The early promise of boron neutron capture therapy as a method for the treatment of brain cancer has been mainly inhibited by the inherent toxicity associated with 10B-containing pharmacophores and the need for the ability to cross biological membranes. Although developments in the synthetic chemistry of polyhedral boranes have addressed issues of toxicity to a considerable extent, the delivery of 10B-agents to the site of action in a selective fashion is still a major challenge. Most of the published literature focussed on the use of ortho-carborane which despite the good catabolic stability and high 10B content is unable to cross biological membranes such as the BBB. More recently, there has been a surge of interest around the use of carbon nanotubes (CNTs) as drug delivery systems because of their ability to penetrate cells efficiently, bonding capacity and chemical stability. However, the applicability of CNTs is hindered by bundling. Non-covalent functionalization with surfactants is generally regarded as the method of choice for achieving their stabilization in aqueous media because the impact upon the stability of these materials is minimized when compared to surface chemical modification. On the other hand, covalent functionalisation provides the opportunity of tagging these delivery vessels with moieties that can provide selective targeting in a more reliable fashion. This work aims at the preparation of functionalised CNTs adopting both the aforementioned strategies containing varying amounts of 10B-containing pharmacophores. In all cases the CNTs are functionalised so to promote a selective uptake in the mitochondria of acncer cells. Their ability to facilitate the transport of 10B across the BBB as well as their suitability to selectively deliver the load to cancer cells is also tested.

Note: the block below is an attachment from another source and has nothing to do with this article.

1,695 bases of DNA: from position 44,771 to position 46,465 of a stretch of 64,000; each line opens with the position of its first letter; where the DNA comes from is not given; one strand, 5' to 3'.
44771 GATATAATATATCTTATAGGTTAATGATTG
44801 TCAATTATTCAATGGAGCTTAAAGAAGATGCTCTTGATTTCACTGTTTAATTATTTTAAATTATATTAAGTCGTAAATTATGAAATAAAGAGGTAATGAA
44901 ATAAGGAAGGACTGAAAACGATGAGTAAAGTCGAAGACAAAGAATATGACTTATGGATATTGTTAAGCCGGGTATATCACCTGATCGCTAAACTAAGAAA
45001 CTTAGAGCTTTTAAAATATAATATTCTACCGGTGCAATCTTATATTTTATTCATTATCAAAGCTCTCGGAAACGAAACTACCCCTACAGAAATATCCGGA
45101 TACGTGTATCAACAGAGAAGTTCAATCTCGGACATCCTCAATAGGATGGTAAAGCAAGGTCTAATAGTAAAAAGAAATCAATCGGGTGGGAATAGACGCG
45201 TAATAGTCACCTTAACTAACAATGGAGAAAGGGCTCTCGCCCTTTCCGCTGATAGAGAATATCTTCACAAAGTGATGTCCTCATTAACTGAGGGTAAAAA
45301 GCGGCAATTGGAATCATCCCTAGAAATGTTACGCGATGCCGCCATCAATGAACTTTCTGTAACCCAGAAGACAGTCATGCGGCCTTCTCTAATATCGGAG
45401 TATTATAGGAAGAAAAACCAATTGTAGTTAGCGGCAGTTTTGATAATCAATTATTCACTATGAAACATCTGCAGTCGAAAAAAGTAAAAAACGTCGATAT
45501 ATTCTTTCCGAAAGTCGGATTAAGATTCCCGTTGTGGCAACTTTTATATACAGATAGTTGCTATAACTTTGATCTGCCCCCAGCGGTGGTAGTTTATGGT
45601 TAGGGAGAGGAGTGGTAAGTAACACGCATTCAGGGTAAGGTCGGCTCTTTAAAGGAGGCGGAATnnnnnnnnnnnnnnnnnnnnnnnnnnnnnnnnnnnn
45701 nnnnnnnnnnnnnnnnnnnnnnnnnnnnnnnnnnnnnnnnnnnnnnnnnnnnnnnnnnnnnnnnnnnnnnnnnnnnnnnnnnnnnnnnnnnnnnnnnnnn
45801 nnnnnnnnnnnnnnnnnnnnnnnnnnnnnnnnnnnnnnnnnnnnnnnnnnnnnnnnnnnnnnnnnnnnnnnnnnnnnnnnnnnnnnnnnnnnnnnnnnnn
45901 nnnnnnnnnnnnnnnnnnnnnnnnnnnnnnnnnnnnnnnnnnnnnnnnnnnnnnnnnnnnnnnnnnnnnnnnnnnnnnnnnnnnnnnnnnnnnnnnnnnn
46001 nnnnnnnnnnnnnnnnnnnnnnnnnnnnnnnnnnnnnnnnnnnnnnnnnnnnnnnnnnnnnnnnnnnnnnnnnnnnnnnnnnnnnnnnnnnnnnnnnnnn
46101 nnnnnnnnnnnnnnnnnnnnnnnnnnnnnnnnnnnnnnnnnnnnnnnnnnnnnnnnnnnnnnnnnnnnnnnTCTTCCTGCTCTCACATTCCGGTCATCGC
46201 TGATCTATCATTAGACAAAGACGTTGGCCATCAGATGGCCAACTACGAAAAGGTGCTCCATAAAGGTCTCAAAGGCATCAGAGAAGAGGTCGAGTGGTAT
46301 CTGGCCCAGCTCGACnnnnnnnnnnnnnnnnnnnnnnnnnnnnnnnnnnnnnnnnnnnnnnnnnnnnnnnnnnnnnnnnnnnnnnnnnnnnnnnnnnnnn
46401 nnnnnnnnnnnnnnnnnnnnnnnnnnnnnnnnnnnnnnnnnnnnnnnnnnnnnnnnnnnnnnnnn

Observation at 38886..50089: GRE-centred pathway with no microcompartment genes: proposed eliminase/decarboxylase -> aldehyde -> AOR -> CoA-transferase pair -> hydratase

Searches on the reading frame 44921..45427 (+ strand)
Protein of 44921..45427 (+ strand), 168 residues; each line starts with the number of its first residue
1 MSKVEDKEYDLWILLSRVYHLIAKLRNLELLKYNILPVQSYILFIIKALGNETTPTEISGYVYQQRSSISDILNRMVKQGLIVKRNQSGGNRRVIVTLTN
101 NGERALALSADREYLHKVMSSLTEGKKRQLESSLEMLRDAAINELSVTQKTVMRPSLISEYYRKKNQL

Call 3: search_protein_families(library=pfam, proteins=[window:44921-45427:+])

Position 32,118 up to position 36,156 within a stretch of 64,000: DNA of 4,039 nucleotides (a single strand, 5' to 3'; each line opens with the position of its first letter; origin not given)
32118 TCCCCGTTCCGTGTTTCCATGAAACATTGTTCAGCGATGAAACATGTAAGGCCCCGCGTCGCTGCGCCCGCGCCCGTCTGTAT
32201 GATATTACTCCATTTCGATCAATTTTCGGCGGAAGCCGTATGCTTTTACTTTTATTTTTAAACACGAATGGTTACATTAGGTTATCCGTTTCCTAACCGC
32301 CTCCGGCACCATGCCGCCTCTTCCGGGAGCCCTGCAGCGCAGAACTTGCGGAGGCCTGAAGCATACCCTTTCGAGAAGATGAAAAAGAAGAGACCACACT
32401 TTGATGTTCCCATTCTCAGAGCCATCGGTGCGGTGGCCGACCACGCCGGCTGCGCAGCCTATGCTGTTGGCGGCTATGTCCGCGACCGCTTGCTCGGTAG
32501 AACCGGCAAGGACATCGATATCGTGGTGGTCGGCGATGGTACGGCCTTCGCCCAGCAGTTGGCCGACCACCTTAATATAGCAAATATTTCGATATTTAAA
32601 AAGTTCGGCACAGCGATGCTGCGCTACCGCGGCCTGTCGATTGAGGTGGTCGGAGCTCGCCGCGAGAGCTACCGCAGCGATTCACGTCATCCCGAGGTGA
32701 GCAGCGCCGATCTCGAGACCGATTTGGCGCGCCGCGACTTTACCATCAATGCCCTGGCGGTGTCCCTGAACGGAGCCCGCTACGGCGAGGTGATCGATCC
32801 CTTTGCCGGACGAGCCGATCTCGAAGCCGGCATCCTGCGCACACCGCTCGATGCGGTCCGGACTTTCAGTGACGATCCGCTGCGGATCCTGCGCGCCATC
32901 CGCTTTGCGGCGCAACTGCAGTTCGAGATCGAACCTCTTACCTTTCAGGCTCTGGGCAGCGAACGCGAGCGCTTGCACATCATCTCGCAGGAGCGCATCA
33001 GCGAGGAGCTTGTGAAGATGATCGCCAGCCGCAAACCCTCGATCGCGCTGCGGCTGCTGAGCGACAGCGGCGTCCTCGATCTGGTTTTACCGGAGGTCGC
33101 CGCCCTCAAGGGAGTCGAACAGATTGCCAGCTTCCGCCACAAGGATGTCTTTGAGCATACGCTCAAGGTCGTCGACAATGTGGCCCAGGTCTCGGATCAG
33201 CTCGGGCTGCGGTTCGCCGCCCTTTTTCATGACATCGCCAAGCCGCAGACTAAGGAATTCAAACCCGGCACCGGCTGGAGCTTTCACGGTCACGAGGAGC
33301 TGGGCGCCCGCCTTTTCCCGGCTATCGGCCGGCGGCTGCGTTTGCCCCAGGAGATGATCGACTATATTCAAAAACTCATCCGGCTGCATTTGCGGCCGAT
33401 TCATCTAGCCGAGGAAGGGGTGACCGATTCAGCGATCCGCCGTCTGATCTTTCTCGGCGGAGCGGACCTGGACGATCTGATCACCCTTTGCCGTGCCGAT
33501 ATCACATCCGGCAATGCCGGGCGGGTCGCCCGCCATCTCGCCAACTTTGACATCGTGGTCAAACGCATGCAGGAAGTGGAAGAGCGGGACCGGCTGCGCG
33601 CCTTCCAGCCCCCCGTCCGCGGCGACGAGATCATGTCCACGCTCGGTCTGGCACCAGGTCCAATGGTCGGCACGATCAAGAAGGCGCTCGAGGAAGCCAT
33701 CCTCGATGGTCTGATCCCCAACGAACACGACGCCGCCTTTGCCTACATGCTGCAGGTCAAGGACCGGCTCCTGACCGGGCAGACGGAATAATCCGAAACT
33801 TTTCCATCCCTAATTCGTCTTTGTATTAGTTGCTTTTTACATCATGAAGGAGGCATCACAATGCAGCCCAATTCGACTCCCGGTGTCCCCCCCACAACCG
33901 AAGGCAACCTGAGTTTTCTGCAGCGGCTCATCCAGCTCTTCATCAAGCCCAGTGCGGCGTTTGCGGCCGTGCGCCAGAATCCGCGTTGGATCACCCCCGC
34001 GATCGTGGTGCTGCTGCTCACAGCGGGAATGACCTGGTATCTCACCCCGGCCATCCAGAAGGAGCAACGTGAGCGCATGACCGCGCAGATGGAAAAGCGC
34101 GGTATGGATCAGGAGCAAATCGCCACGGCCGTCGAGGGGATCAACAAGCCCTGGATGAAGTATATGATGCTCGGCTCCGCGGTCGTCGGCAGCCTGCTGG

No funding is available - only self-funded applications can be considered